In the late 1800s, prospectors rushed to extract more than $4 million in gold from Leadville’s hills in just five years. Today the one-stop-light community is a 70-square-block National Historic Landmark known for Victorian architecture and an impressive number of museums.
Experience the fortunes and figures that built one of America’s richest mining towns at the National Mining Hall of Fame & Museum. Often called the Smithsonian of the Rockies, exhibits include a model mining-town railroad, a walk-through replica of an underground hardrock mine and prospector’s cave, and the Gold Rush Room, which displays artifacts from each of the 17 U.S. states that hosted significant gold rushes.
Continue down Harrison Avenue past specialty shops and former brothels to treasure hunt at The Delaware Hotel, where the lobby doubles as an antique emporium and guest rooms are decorated with collectibles from around the world. An essential stop on the Historic Walking Tour, visit the 132-year-old Tabor Opera House and learn the rags-to-riches (and back to rags) story behind silver-mining millionaire Horace Tabor.
Work up a sweat on one of the state’s newest — and highest elevation — trails. The 11.6-mile-long paved Mineral Belt Trail loops Leadville and leads hikers and bikers through aspen groves and wildflower meadows, opening up to views of the Mosquito and Sawatch mountain ranges.
Buckle up for a southbound scenic drive along the Collegiate Peaks Scenic and Historic Byway. See ranches, ghost towns and glacier-whittled valleys watched over by the highest concentration of 14,000-foot-high peaks in the United States, including mounts Harvard, Yale and Columbia.
Soar through the pine trees on a Captain Zipline’s Lost Canyon Zipline Tour course near Salida (see a video of families on the tour here); a secure harness and miles of elevated cables give you tree-top access to views previously reserved for the birds.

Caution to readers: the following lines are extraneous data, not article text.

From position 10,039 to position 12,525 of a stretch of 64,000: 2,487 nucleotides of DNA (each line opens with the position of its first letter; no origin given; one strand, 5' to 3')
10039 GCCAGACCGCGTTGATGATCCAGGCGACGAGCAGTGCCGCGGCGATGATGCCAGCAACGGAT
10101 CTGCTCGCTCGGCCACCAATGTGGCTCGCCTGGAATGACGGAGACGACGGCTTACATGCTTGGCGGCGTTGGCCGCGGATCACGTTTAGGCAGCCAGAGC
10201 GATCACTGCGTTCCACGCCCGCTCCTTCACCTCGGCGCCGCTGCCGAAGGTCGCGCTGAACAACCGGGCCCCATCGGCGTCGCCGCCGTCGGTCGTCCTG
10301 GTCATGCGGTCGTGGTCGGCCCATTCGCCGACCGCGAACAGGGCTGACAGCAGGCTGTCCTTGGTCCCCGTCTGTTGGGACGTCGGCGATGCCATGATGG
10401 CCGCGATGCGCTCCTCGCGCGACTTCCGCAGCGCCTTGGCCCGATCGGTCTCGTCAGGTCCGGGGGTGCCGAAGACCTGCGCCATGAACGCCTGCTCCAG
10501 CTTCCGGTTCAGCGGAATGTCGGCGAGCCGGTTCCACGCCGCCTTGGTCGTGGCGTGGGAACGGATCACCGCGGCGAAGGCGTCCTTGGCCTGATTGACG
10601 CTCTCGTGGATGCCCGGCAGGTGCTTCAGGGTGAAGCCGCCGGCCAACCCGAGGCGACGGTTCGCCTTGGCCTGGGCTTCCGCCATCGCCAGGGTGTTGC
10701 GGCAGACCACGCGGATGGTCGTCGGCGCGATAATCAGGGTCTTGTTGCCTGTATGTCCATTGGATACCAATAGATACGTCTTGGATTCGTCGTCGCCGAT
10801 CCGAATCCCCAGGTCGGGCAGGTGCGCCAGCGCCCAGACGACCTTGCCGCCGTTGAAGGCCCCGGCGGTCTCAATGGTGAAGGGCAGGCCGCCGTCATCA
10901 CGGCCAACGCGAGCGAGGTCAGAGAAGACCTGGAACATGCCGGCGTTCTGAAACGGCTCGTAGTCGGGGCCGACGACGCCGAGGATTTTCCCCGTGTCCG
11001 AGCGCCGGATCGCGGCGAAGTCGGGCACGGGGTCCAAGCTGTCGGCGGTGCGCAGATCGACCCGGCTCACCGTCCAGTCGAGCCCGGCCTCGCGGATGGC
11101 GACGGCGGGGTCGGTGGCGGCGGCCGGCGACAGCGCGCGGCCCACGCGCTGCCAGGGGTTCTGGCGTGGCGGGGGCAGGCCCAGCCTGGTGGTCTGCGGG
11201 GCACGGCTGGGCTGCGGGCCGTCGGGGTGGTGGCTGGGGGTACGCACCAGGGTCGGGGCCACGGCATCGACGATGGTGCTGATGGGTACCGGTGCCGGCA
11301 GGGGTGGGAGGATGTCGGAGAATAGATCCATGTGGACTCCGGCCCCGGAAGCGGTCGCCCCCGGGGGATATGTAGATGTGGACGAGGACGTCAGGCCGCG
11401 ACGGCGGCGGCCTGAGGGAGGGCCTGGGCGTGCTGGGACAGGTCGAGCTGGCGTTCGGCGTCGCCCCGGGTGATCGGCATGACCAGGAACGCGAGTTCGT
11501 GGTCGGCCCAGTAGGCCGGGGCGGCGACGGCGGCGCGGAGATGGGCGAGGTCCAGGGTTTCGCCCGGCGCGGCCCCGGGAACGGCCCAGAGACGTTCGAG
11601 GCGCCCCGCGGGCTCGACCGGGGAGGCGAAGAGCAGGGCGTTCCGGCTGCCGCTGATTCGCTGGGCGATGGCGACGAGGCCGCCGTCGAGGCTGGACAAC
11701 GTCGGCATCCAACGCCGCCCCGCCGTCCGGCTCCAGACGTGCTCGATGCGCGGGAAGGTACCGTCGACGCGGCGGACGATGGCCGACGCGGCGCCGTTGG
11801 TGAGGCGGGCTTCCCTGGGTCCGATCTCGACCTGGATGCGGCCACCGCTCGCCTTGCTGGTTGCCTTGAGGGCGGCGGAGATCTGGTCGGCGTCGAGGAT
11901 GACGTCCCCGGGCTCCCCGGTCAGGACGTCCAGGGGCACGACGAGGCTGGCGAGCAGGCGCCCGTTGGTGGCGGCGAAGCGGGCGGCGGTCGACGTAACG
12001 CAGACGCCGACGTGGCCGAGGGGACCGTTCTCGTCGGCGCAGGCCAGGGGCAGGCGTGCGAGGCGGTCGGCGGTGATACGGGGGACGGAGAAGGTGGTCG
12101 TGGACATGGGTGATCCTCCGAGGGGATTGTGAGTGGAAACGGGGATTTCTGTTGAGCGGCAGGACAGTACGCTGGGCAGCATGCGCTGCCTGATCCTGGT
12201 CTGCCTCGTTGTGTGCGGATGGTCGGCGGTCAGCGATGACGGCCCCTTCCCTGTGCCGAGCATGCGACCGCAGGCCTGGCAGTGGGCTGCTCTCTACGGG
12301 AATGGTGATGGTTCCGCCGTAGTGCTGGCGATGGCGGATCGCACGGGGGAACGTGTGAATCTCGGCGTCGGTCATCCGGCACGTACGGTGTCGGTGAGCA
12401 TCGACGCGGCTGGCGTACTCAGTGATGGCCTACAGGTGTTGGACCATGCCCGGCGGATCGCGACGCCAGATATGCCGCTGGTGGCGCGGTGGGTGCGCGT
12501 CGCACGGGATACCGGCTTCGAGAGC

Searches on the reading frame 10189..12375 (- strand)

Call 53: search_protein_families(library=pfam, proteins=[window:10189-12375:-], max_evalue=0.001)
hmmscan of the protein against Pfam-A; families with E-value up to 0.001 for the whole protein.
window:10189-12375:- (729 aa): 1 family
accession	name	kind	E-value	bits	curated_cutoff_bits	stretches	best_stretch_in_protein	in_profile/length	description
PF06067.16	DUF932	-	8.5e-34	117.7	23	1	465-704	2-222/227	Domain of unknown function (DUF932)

Buena Vista is a popular access point for rafting, kayaking and backpacking adventures. No visit is complete without a go at one of the county’s signature sports: rafting and biking. Dozens of rafting outfitters operate out of Buena Vista and Salida, offering half-day to multiday whitewater thrills. Rent a bike and hit the dirt on top-notch trails, like the Monarch Crest, Alpine Tunnel and Salida Mountain Trails or the new Buena Vista Pumptrack.
Meet happy goats and other furry friends at Jumpin’ Good Goat Dairy, where you take a tour of the farm and peruse their country store. Then, take a distillery or winery tour at one of the many up-and-coming operations in Salida and Buena Vista. Deerhammer Distilling Company in Buena Vista is the perfect place to taste a local cocktail. And Vino Salida’s tasting room exemplifies winemaker Steve Flynn’s love for Colorado grapes.
Stop off at Mount Princeton Hot Springs and rest in the resort’s 135-degree, muscle-soothing geothermal pools. Once coveted by Ute Indians as ceremonial baths, the clear waters now flow into larger pools complete with waterslides and manmade rock rings.
Or Continue on the byway and head west at Poncha Springs. At the top of Monarch Pass a summertime aerial tram carries passengers to the top of Monarch Ridge, about 12,000 feet in elevation, offering sweeping views of the surrounding peaks and nearby Monarch Mountain ski area.
Close the day browsing artistic downtown Salida’s galleries and shops; it's one of the state’s seven Certified Creative Districts. The historic district is home to more than 20 artist-owned galleries, unique shops and antique stores. Kids get a kick out of feeding the fish at the Mt. Shavano Fish Hatchery, and visitors of all ages enjoy strolling the pleasant streets of downtown. Delicious restaurants abound in Salida; try Shallots, Amícas, Laughing Ladies and Currents for a tasty end to an active day. Or join locals for a nightcap at the SteamPlant Theater, where national and international artists perform in a renovated power plant.
Combined, Salide and Buena Vista have close to 100 breweries, distilleries, wineries, galleries and eateries, so you’ll never lack for something to do.Boasting an impressive historic district, century-old redbrick buildings line the outdoorsy town while the adjacent Arkansas River draws whitewater enthusiasts from across the country.